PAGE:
Seven Indonesian soldiers were convicted by a military court today in connection with the killing of a man seeking independence for Papua province in November 2001.

Human rights activists charged that the sentences, which ranged from 2 to 31/2 years, were lenient and that the prosecution avoided investigating higher-ups who might have been involved in the death of the man, Theys Eluay.

Eluay, an outspoken local politician in the remote eastern Indonesian province, formerly known as Irian Jaya, was found dead in his overturned car beside a road. The region has been the scene of a low-intensity independence struggle for decades.

The defendants, charged with torture or bodily harm causing death, faced seven-year sentences. They were convicted in the port city of Surabaya, 450 miles east of Jakarta, the capital.

"These are very light sentences," said Hendardi, a lawyer with the Indonesian Legal Aid and Human Rights Foundation, who, like many Indonesians, uses only one name. "The military court is about impunity for the military, to minimize sentences to protect the military."

The five officers and two soldiers who were convicted said they would appeal. They are all members of Kopassus, the special forces.

According to the three-judge panel, Lt. Col. Hartomo, the highest-ranking officer charged and convicted, ordered two soldiers to accompany Eluay home in his car after Eluay had dinner with Hartomo on Nov. 10, 2001. Three other soldiers followed in a military car, the judges said.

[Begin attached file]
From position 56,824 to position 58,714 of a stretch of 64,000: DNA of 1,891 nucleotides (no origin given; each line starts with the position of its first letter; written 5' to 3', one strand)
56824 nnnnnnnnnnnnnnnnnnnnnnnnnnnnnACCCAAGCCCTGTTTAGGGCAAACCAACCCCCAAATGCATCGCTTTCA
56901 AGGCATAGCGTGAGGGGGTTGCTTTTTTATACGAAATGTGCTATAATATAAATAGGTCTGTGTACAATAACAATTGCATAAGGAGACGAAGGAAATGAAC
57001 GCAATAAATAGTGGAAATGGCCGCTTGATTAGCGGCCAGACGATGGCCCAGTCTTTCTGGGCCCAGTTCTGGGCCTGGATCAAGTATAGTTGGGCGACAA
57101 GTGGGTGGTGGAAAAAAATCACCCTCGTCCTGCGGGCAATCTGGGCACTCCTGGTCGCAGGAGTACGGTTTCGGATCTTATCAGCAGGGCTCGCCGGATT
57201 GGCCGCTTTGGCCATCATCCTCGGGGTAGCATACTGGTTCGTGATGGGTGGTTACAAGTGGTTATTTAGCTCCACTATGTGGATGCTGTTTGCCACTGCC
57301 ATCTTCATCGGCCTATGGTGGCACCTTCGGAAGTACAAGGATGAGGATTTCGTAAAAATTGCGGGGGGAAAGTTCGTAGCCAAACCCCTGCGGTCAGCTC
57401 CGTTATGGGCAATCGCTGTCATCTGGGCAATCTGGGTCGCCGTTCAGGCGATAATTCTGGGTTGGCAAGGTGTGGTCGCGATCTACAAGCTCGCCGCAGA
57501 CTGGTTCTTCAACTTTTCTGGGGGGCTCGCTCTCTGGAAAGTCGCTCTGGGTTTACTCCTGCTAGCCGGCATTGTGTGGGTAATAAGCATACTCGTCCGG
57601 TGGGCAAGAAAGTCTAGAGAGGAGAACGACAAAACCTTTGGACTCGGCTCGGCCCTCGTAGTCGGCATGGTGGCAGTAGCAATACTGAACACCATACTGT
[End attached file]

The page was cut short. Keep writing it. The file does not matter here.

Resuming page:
Hartomo had instructed his subordinates to warn Eluay not to go too far in pushing for independence, the court said. "It is up to you to decide how, but don't kill him," the chief prosecutor, Col. Haryanto, quoted Hartomo as saying.

In the car, Eluay and the soldiers began to debate the independence issue, and the atmosphere became tense. Feeling threatened, Eluay tried to shout for help. One of the soldiers, Achmad Zulfahmi, clamped both hands over Eluay's mouth and nose to keep him quiet, and Eluay eventually stopped breathing, the judges said.

Both Zulfahmi and Hartomo were sentenced to 31/2 years and dismissed from the military.

Defense lawyer Ruhut Sitompul said Eluay's death "was not a murder, but an accident. Eluay had a heart problem. There was no eyewitness at all." Haryanto, the prosecutor, said the autopsy showed that Eluay had died from a lack of oxygen.